Ecuador Trade Team Visit Focuses on U.S. Wheat Competitive Advantage
Date Posted: June 13, 2013
Arlington, VA—In an increasingly competitive world wheat market, U.S. Wheat Associates (USW) must be positioned to help U.S. wheat farmers take advantage of any market opportunity.
Ecuador presented one such chance after the Canadian Wheat Board (CWB) lost its export monopoly control on August 1, 2012.
And, in the past year, USW has turned an ongoing relationship with flour millers in Ecuador into increased sales.
This summer, USW will further foster greater demand in Ecuador by bringing a team of experienced Ecuadoran wheat buyers to the United States June 16 to 22 to learn more about the advantages of U.S. wheat and the export supply system.
“Despite heavy competition from the Canadian Wheat Board monopoly, USW managed to gain a decent share of the market,” said USW Regional Vice President Alvaro de la Fuente, who will lead the trade mission.
“Now, we are competing equally with Canada on the basis of quality and value and U.S. wheat commercial sales are up more than 50 percent year over year.”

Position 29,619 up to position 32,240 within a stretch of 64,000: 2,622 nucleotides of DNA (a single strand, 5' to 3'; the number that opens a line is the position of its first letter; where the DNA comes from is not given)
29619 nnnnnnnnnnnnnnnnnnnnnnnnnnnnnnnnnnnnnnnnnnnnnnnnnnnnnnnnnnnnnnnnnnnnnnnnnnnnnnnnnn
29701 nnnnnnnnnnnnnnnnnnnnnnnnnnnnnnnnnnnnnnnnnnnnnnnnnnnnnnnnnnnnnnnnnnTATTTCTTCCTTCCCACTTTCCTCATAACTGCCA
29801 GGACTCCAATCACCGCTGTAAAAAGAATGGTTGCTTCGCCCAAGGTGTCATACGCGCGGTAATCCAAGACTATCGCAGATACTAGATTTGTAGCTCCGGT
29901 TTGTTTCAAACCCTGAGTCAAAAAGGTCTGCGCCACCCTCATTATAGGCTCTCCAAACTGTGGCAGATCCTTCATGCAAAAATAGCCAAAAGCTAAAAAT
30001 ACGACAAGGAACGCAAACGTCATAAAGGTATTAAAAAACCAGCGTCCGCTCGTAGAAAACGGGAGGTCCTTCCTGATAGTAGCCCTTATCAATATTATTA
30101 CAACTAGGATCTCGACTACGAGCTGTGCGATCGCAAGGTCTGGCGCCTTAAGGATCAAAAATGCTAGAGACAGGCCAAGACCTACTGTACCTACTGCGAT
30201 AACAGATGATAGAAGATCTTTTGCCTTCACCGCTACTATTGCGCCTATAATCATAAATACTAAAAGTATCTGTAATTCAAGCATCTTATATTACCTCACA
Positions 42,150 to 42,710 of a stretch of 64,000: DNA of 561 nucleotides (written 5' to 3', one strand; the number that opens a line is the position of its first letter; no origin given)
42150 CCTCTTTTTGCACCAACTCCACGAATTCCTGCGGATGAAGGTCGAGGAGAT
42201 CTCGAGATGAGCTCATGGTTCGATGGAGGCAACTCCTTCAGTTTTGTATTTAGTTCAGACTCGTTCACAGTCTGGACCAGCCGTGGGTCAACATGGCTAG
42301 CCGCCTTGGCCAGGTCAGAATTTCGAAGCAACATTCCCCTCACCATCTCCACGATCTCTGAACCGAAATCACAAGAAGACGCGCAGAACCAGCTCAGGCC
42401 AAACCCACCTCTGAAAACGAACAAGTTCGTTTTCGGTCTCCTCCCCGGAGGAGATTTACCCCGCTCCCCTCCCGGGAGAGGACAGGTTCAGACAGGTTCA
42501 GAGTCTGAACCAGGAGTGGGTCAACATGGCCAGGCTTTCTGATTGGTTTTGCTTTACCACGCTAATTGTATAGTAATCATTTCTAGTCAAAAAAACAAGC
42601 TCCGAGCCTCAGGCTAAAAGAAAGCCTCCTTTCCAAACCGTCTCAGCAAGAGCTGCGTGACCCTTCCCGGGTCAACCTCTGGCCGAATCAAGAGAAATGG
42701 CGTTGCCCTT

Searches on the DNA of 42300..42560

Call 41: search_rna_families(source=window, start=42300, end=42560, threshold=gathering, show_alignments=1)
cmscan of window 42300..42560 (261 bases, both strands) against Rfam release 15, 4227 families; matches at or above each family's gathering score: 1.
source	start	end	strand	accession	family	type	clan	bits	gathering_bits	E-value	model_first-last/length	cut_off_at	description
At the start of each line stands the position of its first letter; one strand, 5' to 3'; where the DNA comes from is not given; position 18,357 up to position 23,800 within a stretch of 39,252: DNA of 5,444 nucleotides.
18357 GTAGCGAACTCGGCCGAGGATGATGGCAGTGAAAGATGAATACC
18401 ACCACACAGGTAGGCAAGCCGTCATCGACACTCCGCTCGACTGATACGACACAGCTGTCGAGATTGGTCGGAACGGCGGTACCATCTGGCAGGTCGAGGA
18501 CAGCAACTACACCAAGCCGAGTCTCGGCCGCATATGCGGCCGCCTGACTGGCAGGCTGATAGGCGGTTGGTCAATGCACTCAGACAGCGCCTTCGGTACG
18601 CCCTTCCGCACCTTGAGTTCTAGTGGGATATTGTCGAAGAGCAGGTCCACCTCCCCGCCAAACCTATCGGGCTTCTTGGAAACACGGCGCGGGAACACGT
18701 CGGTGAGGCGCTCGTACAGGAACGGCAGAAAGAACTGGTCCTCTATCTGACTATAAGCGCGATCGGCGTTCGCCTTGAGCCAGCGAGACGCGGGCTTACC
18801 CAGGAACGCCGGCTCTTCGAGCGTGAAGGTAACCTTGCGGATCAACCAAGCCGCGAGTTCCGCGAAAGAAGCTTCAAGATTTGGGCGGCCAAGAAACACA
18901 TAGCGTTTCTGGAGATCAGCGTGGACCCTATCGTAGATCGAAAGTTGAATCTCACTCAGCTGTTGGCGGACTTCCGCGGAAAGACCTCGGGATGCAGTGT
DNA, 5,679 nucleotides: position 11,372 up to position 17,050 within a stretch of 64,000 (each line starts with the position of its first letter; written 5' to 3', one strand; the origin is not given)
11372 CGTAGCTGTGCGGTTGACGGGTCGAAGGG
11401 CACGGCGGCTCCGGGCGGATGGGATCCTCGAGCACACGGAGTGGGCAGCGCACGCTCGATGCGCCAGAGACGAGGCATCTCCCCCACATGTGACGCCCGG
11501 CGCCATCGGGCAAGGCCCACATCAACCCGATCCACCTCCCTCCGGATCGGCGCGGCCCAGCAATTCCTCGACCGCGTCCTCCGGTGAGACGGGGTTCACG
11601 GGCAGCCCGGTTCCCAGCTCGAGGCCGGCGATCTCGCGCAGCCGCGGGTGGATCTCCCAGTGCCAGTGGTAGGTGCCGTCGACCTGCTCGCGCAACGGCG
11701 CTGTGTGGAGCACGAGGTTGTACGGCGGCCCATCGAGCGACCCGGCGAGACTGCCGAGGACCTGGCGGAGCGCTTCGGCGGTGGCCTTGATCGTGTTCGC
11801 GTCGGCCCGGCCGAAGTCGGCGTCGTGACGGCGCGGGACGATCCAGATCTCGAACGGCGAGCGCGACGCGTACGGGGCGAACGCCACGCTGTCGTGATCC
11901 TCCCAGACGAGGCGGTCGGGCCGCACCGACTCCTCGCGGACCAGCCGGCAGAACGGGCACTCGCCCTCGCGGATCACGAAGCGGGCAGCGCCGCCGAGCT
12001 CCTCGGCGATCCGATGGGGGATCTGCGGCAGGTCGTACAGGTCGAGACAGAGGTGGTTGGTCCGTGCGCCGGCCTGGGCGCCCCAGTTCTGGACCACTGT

Ecuador has imported more than 540,000 metric tons of wheat per year on average since marketing year 2007/08.
Canadian spring wheat made up the largest share of the total, but U.S. soft red winter (SRW), hard red winter (HRW) and soft white (SW) wheat commercial sales for 2012/13 (June to May) reached more than 7.6 million bushels (205,800 metric tons), compared to a five year average of 5.1 million bushels (139,000 metric tons).
One of the goals of this trade mission is to demonstrate the value of HRW or blends of HRW and U.S. hard red spring (HRS) with SW or SRW compared to Canadian spring wheat.
“With minor adjustments, bakers can lower their costs with flour blends milled from U.S. wheat without compromising quality,” de la Fuente said.
The team’s first stop is Portland, OR, where there is access to U.S wheat supply systems from the wheat farms to end product education at the Wheat Marketing Center.
Buyers will also learn how opportune it is to source multiple wheat classes and protein levels from the Pacific Northwest.
In Oklahoma, the team will see HRW wheat in the field, observe how that wheat moves efficiently to market and get a first look at HRW quality for 2013/14.
Price discovery, quality certification and trade considerations will be featured in the team’s final stop in Kansas City, MO.
In addition to generous support from the Oklahoma Wheat Commission and USDA’s Foreign Agricultural Service, USW worked with Kansas Wheat, the Oregon Wheat Commission, the Wheat Marketing Center, the Federal Grain Inspection Service and grain trade companies to organize the Ecuador trade team.